A Comparison of Social Dominance Theory and System Justification

The Role of Social Status in 19 Nations

Salvador Vargas-Salfate, Dario Paez, James H. Liu, Felicia Pratto, Homero Gil de Zúñiga

Resultado de la investigación: Article

13 Citas (Scopus)

Resumen

This study tests specific competing hypotheses from social dominance theory/realistic conflict theory (RCT) versus system justification theory about the role of social status. In particular, it examines whether system justification belief and effects are stronger among people with low socioeconomic status, and in less socially developed and unequal nations than among better-off people and countries. A cross-national survey was carried out in 19 nations from the Americas, Western and Eastern Europe, Asia, and Oceania using representative online samples (N = 14,936, 50.15% women, Mage = 41.61 years). At the individual level, system justification beliefs, right-wing authoritarianism, social dominance orientation, national identification, sociopolitical conservatism, sex, age, and social status were measured. At the national level, the human development index and the Gini index were used. Multilevel analyses performed indicated that results fit better with the social dominance/RCT approach, as system justification was higher in high-status and developed nations; further, associations between legitimizing ideologies and system justification were stronger among high-status people.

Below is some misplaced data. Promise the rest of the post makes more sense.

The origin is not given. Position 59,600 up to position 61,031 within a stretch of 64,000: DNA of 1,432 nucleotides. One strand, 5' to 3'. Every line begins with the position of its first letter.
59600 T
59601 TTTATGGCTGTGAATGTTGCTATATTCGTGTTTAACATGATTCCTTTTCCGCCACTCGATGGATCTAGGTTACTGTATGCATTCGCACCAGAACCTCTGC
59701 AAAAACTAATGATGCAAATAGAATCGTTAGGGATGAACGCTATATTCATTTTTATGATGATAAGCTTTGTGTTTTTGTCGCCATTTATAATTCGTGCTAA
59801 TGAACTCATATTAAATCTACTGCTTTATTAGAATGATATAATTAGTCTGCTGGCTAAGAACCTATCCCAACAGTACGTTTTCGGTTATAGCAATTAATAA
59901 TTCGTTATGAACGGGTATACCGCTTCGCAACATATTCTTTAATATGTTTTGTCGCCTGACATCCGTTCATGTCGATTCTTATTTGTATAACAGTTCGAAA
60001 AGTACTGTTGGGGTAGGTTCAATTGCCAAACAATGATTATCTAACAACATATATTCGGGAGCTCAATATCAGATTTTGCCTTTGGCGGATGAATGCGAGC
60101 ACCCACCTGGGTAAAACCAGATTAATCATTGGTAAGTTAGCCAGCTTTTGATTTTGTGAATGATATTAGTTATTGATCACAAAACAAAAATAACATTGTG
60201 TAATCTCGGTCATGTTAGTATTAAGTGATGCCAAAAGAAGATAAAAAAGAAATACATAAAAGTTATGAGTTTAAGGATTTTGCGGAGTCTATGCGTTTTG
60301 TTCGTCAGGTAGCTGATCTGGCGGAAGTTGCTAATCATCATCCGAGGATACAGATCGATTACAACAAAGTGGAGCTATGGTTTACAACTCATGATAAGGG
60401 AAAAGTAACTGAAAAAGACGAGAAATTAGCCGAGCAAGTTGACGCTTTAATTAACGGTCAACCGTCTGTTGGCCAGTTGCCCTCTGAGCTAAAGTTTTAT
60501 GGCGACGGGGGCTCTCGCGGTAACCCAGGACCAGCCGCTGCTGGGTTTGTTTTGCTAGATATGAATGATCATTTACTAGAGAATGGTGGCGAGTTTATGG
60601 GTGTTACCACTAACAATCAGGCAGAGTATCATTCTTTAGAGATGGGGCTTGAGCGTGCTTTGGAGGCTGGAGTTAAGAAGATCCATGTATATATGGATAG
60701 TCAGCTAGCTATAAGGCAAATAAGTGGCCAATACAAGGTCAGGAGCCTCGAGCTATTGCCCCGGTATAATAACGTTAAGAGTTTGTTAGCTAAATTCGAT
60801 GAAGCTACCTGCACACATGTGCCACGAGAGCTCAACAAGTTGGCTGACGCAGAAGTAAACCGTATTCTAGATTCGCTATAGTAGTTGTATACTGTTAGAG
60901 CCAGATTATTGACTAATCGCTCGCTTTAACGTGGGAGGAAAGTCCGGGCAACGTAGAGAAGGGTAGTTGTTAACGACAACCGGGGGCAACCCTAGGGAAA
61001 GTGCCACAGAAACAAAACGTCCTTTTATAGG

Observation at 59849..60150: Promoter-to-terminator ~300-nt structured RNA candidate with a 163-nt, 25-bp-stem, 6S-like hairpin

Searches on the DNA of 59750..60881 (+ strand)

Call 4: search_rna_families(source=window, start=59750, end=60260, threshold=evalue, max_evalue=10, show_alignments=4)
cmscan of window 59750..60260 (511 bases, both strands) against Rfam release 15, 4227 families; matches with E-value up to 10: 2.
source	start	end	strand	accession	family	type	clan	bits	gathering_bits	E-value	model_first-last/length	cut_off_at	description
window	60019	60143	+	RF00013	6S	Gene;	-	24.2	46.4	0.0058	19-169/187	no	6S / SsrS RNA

Idioma originalEnglish
Páginas (desde-hasta)1060-1076